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Alistair Burt: To ask the Secretary of State for the Home Department what steps were taken to alert residents of Thirleigh and Clayham, Bedfordshire, that an escape of detainees had taken place at the Yarl's Wood removal centre on 14 February. 
Angela Eagle: I understand from Bedfordshire police that, as a precautionary measure, a general warning was issued to the public on the night of the incident to stay inside with windows and doors locked.
Andrew Selous: To ask the Secretary of State for the Home Department if he will ensure that Bedfordshire county council is not financially disadvantaged by the destruction of the Yarl's Wood Detention Centre. 
The availability of information on the location of asylum seekers in the United Kingdom (UK) is currently linked to the support the asylum seeker receives. Asylum seekers in the UK are receiving support from the National Asylum Support Service (NASS), local authorities and the Department for Work and Pension (DWP), or are supporting themselves.
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vouchers from NASS. From available information, as at the end of December 2001, there were 1,690 asylum seekers (including dependants) in receipt of voucher only support in the east of England (which includes Essex).
Angela Eagle [holding answer 28 February 2002]: The 30,000 target (2,500 per month) for the removal of failed asylum seekers has always been ambitious and high risk, but our continued expectation is to achieve that removal rate in the next financial year.
The full impact of the incident at Yarl's Wood has yet to be assessed. However, any measures taken are expected to be short term. At this current point in time it is not our intention to revise our removals target.
Mr. Gerrard: To ask the Secretary of State for the Home Department if he will publish the responses to the various consultation exercises announced in his White Paper "Secure Borders, Safe Haven".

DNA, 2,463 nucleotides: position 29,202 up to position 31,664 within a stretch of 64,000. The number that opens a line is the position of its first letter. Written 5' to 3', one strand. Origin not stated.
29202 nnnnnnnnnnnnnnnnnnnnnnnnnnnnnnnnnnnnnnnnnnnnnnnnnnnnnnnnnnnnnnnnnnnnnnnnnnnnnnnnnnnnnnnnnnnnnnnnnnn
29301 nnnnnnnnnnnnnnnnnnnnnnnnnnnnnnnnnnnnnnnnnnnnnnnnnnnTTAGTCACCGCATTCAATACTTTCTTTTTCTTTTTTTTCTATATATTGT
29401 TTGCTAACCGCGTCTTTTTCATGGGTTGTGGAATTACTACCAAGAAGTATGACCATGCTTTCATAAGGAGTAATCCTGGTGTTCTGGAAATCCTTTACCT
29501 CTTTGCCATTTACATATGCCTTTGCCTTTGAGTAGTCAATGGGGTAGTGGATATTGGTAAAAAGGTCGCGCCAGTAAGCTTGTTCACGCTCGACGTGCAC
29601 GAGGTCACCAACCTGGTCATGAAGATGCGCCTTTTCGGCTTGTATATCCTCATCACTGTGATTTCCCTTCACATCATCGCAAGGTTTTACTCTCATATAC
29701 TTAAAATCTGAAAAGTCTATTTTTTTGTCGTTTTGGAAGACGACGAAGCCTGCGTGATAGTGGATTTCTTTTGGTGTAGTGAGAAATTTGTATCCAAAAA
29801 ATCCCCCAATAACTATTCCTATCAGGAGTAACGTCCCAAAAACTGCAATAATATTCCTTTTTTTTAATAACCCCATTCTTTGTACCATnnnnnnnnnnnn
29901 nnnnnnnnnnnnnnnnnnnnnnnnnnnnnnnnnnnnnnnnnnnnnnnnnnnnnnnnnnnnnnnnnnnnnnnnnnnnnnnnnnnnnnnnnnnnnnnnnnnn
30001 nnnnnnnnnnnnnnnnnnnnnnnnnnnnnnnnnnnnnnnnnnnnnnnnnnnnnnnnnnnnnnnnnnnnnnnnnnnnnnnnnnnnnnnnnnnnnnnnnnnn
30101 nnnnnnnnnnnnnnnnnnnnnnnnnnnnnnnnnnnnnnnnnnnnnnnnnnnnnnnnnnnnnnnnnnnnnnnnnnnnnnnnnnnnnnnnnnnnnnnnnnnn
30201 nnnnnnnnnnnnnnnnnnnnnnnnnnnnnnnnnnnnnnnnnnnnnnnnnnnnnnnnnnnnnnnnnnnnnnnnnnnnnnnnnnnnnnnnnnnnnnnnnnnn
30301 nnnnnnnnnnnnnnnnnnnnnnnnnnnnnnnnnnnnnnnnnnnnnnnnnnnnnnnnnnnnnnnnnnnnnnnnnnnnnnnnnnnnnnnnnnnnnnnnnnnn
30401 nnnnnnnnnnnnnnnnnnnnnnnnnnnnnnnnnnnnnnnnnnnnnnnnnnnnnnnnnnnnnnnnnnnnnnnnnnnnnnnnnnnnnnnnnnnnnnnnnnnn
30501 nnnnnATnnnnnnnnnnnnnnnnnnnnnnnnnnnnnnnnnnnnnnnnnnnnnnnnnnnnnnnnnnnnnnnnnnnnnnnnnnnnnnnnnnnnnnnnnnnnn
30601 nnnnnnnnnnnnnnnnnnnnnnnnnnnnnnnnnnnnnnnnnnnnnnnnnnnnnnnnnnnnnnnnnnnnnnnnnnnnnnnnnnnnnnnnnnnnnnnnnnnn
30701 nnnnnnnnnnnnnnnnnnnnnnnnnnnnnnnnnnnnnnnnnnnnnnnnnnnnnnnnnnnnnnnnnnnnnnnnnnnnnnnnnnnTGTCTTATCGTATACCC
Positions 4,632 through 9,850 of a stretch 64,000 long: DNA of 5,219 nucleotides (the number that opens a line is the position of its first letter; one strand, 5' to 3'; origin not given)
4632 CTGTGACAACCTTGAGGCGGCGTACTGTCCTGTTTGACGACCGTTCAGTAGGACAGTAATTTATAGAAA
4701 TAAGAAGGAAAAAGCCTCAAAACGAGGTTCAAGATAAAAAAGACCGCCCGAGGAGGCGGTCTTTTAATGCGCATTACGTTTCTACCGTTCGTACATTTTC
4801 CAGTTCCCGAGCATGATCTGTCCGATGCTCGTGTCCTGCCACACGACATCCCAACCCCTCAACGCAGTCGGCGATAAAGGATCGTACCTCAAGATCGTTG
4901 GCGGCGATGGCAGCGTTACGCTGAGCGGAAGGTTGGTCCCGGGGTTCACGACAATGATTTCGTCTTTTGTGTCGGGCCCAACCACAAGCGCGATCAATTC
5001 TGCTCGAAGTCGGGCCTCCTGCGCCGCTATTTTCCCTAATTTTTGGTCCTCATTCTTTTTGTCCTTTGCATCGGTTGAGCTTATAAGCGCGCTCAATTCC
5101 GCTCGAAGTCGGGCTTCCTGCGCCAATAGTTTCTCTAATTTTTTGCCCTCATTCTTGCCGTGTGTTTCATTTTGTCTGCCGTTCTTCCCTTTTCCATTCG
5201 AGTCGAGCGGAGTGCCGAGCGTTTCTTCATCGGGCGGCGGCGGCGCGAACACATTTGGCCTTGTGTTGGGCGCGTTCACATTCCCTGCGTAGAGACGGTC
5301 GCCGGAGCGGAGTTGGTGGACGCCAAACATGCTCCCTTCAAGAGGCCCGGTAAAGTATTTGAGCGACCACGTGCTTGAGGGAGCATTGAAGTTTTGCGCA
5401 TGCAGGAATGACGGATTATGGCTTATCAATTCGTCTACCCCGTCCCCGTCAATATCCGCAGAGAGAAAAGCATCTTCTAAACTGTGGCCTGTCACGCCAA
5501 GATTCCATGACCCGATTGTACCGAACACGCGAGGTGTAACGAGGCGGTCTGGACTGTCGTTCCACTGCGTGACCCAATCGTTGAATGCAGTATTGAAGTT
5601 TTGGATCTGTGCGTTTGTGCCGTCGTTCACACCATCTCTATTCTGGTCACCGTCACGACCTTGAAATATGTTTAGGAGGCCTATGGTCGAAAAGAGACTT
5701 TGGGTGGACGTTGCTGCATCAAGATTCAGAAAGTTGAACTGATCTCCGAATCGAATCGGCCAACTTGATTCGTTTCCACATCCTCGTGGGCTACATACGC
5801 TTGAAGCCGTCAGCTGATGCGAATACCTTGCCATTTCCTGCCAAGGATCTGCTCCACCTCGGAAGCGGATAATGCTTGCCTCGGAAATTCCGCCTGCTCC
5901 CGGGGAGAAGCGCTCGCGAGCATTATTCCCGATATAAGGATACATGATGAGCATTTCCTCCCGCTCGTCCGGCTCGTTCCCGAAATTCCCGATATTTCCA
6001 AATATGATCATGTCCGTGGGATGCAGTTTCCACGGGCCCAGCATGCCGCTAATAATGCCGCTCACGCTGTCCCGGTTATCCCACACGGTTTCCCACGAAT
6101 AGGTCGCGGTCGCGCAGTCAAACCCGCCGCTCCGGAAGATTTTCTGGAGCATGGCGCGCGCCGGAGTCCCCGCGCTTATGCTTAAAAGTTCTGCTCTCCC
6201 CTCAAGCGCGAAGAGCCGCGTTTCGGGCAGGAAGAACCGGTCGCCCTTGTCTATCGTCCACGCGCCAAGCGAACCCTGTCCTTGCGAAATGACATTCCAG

Mr. Denham [holding answer 28 February 2002]: The principal forum for such discussions is the Vehicle Crime Reduction Action Team. This was set up in 1998 under the chairmanship of the Director of Fleet Operations at the Ford Motor Company to develop, and oversee the implementation of, initiatives to meet the Government's target to reduce vehicle crime by 30 per cent. over five years. Members of the action team include the chief executives of the Society of Motor Manufacturers and Traders and the Retail Motor Industry Federation. It meets three times a year, with additional meetings of its executive committee, and has in our view been an outstanding success.
Mr. Laws: To ask the Secretary of State for the Home Department, pursuant to his answer of 11 February 2002, Official Report, column 57W, on private medical insurance, how many police authority employees will be covered by the private medical insurance scheme begun in November 2001; what assessment he has made of the
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reasons for Surrey police authority choosing to take out private medical insurance; and if he will make a statement.